According to the Federal Railroad Administration, which has promoted the adoption of C3RS, “the system complements existing safety programs, builds a positive safety culture, creates an early warning system, focuses on problems instead of people, provides an incentive for learning from errors and targets the root cause of an issue, not the symptom.”
Under C3RS, employees will be able to confidentially report such “close calls” as safety concerns or violations of operating rules without facing sanctions from Metra or the FRA. “The goal is to collect data about close calls that otherwise would have gone unreported or underreported, and to use that data to identify safety hazards and take steps to correct them before an accident occurs,” Metra said. “Those corrective steps could include new or better training, physical changes, changes to safety rules or changes to operating rules.”
To maintain confidentiality, the close calls will be reported to a third party, the National Aeronautics and Space Administration, which will remove any information about the incidents that could lead to the identification of the employee. NASA will compile the data and then forward it for analysis by a peer review team of labor, Metra management and FRA representatives, which will recommend corrective action. NASA also will monitor trends across railroads and share results.
A close call is defined by the FRA as “a situation in which an ongoing sequence of events was stopped from developing further, preventing the occurrence of potentially serious safety-related consequences.” Examples of close calls would be trains traveling at excessive speed, m/w workers nearly struck by trains, trains running through a switch or a passenger door opened on the wrong side of the train. Personal injuries, serious train accidents and alcohol or drug use would not be considered a close call.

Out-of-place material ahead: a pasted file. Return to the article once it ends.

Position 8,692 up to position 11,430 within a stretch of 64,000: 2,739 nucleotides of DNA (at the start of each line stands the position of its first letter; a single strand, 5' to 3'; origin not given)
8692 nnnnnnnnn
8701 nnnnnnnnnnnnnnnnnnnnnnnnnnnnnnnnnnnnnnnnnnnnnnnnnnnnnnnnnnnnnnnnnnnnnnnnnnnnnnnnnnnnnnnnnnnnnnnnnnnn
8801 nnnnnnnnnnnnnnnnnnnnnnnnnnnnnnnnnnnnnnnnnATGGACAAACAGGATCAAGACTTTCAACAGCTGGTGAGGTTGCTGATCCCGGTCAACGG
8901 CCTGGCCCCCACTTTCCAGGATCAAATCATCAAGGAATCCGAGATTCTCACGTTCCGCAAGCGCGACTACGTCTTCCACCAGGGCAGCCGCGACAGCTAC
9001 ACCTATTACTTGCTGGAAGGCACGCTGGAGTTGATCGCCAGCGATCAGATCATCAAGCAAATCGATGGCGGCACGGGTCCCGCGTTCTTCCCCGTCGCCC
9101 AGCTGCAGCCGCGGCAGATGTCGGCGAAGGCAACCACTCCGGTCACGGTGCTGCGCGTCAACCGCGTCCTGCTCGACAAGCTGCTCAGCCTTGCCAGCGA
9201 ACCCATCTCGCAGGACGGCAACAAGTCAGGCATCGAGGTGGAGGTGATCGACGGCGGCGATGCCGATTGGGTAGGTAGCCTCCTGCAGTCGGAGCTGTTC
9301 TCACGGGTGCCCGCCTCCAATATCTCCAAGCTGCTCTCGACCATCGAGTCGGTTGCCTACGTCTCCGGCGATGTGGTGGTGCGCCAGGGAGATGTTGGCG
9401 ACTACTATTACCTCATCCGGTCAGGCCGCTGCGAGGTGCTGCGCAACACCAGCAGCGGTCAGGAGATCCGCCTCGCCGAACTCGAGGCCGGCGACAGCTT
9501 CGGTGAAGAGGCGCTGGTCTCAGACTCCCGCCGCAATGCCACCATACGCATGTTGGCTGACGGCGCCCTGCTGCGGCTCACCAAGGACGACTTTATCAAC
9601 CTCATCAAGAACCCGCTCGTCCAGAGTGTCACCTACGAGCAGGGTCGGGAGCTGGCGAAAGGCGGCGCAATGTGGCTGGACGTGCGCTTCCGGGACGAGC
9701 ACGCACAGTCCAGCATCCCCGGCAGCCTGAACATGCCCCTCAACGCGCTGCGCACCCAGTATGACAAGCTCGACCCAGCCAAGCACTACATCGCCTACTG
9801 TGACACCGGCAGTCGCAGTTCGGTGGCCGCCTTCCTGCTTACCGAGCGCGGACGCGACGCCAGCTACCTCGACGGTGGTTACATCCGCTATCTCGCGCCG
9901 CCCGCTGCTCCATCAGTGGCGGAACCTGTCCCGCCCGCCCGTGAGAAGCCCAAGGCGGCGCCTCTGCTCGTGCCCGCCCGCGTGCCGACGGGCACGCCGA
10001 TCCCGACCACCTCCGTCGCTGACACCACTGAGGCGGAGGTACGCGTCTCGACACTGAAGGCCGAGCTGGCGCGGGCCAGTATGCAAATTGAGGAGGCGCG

“Results from railroads that have adopted such systems are encouraging,” Metra noted. “According to the FRA, a confidential close call reporting system resulted in a 31% increase in the number of cars moved between minor derailments and a 90% drop in disciplinary cases at one railroad. That railroad also reported significant improvements in safety culture and labor-management cooperation. The adoption of A C3RS will bolster Metra’s numerous existing safety programs and reinforce safety as Metra’s highest priority. Those programs include our annual Safety Poster and Essay Contest, nearly a thousand annual Operation Lifesaver safety presentations and frequent safety blitzes conducted at Metra stations throughout the six-county Chicago region.”
At an April 15, 2015 ceremony at Metra headquarters, labor, management and FRA officials signed a memorandum of understanding committing to implementing C3RS. Signees included, from Metra: Executive Director and CEO Don Orseno; Deputy Executive Director for Operations Pete Zwolfer; Chief Transportation Officer Marty Ryan; and Director of Safety Hilary Konczal. From the unions: American Train Dispatchers Association General Chairman Ron Wesolowski; Transportation Communications Union National Representative Anthony Siriano; Brotherhood of Locomotive Engineers and Trainmen General Chairmen Pete Semenek, Clay Craddock and J.J. Balonek; Sheet Metal, Air, Rail and Transportation Workers (SMART) Vice President John England; and SMART General Chairman Barry Abbott. Associate Administrator for Railroad Safety/Chief Safety Officer Robert Lauby represented the FRA.
“Safety is Metra’s highest priority, and this new program is a major and exciting new enhancement to our safety efforts,” said Orseno, “We are particularly pleased with the enthusiastic cooperation of our labor unions, who have demonstrated their commitment to making Metra the safest possible railroad.”